Oz Games - Under the spell of the Tall Poppies, 1998-2003
light jet print from Polaroid
signed, dated, titled and numbered (lower margin) 12 from an edition of 15
Roslyn Oxley9 Gallery, Sydney
Acquired from the above by the present owner in 2003
Another example of this image is in the collection of the Art Gallery of New South Wales, Sydney
Another example of this image was exhibited in:
'd-tour', Roslyn Oxley9 Gallery, Sydney, 14 August - 6 September 2003
'Destiny Deacon: Walk & don't look blak', Museum of Contemporary Art, Sydney, 26 November 2004-30 January 2005; Cultural Centre Tjibaou, Noumea, New Caledonia 1 June - 28 August 2005; ADAM Art Gallery, Victoria University of Wellington, New Zealand 2005; Tokyo Metropolitan Museum of Photography, 29 April - 11 June 2006; Ian Potter Museum of Art, University of Melbourne, Melbourne 2006
Another example of this image is illustrated in:
E Macgregor, N King, B Croft, L Reihana, D Mundine, M Langton, R Bell, H Perkins, 'Destiny Deacon: Walk & don't look blak', exhibition catalogue, MCA, Sydney, 2005 (illus. front cover & p. 67)
B French & D Palmer, 'Twelve Australian Photo Artists', Piper Press, Sydney, 2009, illus. p.44
"Dorothy lies inert, perhaps delirious, on a lion's lap, resplendent in a red costume with tiny sparkly shoes and a bow in her hair. Deacon's rendition of the Judy Garland Technicolor classic - 'The Wizard of Oz' (1939) - replaces the enchantment of the dazzling land of Oz with the TIn Man holding an axe adjacent to a dishevelled Scarecrow. This is no Emerald City. Positioned below a row of poppies, Deacon's title alludes to 'tall poppies' and an Aussie version of this famous road movie. Here traits are exposed, feelings and mixed emotions uncovered in a parodic setting. Characters seem to be acting up and acting out." (N King, 'a laugh and a tear in every photo', ''Destiny Deacon: Walk & don't look blak', exhibition catalogue, MCA, Sydney, 2005, p. 18)
Image courtesy of the artist and Roslyn Oxley9 Gallery, Sydney
Destiny Deacon was born in 1957 of K'ua K'ua and Erub/Mer peoples in Maryborough, Queensland. She is a photo artist, video maker, performer, writer and broadcaster who stimulates ideas about Aboriginal politics. She began to practice as an artist in 1990 after completing a Bachelor of Arts in Politics at The University of Melbourne in 1979 and a Diploma of Education at La Trobe University, Melbourne in 1981 and, working as a history teacher. Her first solo exhibition, 'Caste Offs' was held at the Australian Centre for Photography, Sydney in 1993.
Her major solo exhibitions include 'Doing Time...', Spare Room Gallery, R.M.I.T. University Gallery, Melbourne, 2010; the 2005 retrospective 'Walk & don't look blak' held by the Museum of Contemporary Art, Sydney and touring to the Metropolitan Museum of Photography in Tokyo, the Tjibao Cultural Centre, Noumea, New Caledonia and Wellington City Gallery, New Zealand; and, 'My Boomerang Won't Come Back', Contemporary Art Centre of South Australia, Adelaide and touring to Artspace, Auckland, New Zealand and CSA Gallery, Christchurch, New Zealand in 1994.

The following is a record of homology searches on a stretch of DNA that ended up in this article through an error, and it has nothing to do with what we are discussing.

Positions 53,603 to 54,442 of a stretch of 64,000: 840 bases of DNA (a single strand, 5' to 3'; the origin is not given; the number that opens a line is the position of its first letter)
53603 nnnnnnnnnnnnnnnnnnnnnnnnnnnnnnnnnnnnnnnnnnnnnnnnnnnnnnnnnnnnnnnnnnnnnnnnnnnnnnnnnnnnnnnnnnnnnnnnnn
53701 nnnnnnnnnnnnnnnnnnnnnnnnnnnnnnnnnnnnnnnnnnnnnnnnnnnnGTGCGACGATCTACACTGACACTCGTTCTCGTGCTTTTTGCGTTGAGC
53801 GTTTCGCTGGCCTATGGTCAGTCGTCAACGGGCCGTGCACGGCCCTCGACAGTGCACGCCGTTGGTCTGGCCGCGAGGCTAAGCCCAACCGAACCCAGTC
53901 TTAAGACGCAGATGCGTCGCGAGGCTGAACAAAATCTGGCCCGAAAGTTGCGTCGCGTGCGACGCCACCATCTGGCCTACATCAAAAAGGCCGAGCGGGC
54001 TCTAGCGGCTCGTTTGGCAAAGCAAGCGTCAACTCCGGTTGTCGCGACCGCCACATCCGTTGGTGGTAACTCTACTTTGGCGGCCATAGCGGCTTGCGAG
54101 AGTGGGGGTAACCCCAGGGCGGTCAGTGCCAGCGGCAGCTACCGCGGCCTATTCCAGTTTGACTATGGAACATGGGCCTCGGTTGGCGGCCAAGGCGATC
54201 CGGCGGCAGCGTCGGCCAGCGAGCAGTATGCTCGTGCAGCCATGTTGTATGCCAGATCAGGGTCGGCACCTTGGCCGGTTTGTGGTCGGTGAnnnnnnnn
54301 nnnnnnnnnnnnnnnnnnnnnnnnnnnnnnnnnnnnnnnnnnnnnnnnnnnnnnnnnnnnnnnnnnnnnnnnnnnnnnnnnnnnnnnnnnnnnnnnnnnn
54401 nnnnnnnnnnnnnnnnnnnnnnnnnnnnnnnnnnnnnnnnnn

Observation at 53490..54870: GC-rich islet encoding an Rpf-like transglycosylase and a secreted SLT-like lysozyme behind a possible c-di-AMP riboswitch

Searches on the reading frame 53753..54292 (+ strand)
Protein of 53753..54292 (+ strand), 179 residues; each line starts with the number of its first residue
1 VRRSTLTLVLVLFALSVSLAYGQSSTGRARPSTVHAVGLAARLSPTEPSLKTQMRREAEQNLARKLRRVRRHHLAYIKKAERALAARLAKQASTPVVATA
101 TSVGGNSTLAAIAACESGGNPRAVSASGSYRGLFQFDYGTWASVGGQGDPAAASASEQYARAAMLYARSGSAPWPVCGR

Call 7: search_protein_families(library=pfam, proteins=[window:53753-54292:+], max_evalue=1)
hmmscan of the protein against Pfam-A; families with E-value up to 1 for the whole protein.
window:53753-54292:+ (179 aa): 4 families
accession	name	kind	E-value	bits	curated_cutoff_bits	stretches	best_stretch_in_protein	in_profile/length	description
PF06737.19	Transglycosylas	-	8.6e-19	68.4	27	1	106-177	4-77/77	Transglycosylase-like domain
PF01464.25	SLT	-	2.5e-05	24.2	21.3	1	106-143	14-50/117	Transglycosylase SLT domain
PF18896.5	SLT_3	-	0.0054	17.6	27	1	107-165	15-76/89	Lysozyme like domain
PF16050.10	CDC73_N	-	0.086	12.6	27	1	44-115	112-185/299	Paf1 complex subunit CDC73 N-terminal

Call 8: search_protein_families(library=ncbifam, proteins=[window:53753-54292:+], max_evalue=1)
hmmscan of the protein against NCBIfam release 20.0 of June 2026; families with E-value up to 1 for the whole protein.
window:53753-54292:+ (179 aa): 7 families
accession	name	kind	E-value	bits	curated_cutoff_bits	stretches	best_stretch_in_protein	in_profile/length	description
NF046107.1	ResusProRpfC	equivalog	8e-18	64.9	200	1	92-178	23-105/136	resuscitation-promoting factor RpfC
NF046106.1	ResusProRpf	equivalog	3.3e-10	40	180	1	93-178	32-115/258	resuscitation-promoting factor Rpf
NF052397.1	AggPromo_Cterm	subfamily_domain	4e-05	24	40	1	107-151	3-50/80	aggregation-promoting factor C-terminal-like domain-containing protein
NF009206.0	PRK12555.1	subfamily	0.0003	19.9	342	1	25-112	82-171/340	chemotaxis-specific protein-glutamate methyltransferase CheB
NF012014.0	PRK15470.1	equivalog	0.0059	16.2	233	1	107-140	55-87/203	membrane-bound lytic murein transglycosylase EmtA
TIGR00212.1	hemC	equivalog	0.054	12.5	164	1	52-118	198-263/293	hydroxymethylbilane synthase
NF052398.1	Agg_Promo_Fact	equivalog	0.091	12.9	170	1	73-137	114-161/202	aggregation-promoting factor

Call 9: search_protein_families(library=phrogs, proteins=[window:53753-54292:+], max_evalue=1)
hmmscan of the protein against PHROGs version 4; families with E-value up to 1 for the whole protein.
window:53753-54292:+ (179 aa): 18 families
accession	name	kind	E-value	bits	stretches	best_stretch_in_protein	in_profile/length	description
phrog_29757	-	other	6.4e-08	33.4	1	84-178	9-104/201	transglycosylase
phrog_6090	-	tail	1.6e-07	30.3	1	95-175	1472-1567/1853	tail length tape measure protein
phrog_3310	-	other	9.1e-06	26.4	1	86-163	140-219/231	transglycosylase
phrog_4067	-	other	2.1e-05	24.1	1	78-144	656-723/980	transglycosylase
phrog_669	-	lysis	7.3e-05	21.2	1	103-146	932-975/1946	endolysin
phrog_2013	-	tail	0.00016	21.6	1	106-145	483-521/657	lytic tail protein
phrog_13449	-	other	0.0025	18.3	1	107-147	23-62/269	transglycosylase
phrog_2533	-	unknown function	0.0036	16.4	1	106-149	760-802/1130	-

Important group exhibitions for Deacon include 'Melbourne Now', National Gallery of Victoria, Melbourne, 2013; 'Art + Soul', Art Gallery of New South Wales, Sydney, 2010; 'Culture Warriors: The National Indigenous Art Triennial '07', National Gallery of Australia, Canberra, and touring Art Gallery of Western Australia, Perth; Gallery of Modern Art at Queensland Art Gallery, Brisbane and The Katzen Arts Center at American University, Washington D.C., U.S.A., 2007; 'Points of view: Australian photography 1985-95', Art Gallery of New South Wales, Sydney, 2006; '2nd Sight Australian Photography in the National Gallery of Victoria', National Gallery of Victoria, Melbourne, 2002; Documenta 11, curated by Okwui Enwezor, Kassel, Germany, 2002; 'Photography is Dead! Long Live Photography!', Museum of Contemporary Art, Sydney, 1996; 'Mistaken Identities: Africus - the 1st Johannesburg Biennale', Museum Africa, Johannesburg, South Africa, 1995; 'Blak City Culture!' at the Australian Centre for Contemporary Art, Melbourne, 1994; 'An Eccentric Orbit: Electronic Media Art from Australia' at the Museum of Modern Art, New York, 1994; 'Urban Focus: Aboriginal and Torres Strait Islander Art from the Urban Areas of Australia' at the National Gallery of Australia, Canberra and Tyerabarrbowaryaou II, as part of the 5th Havana Biennial, Cuba, 1994; 'Can't See for Lookin' - Koori Women Educating at the Access Gallery', National Gallery of Victoria, Melbourne and 'Australian Perspecta 1993' at the Art Gallery of New South Wales, both in 1993; 'Aboriginal Women's Exhibition' at the Art Gallery of New South Wales, Sydney and 'Kudjeris', at Boomalli Aboriginal Artists Co-operative, Sydney both in 1991.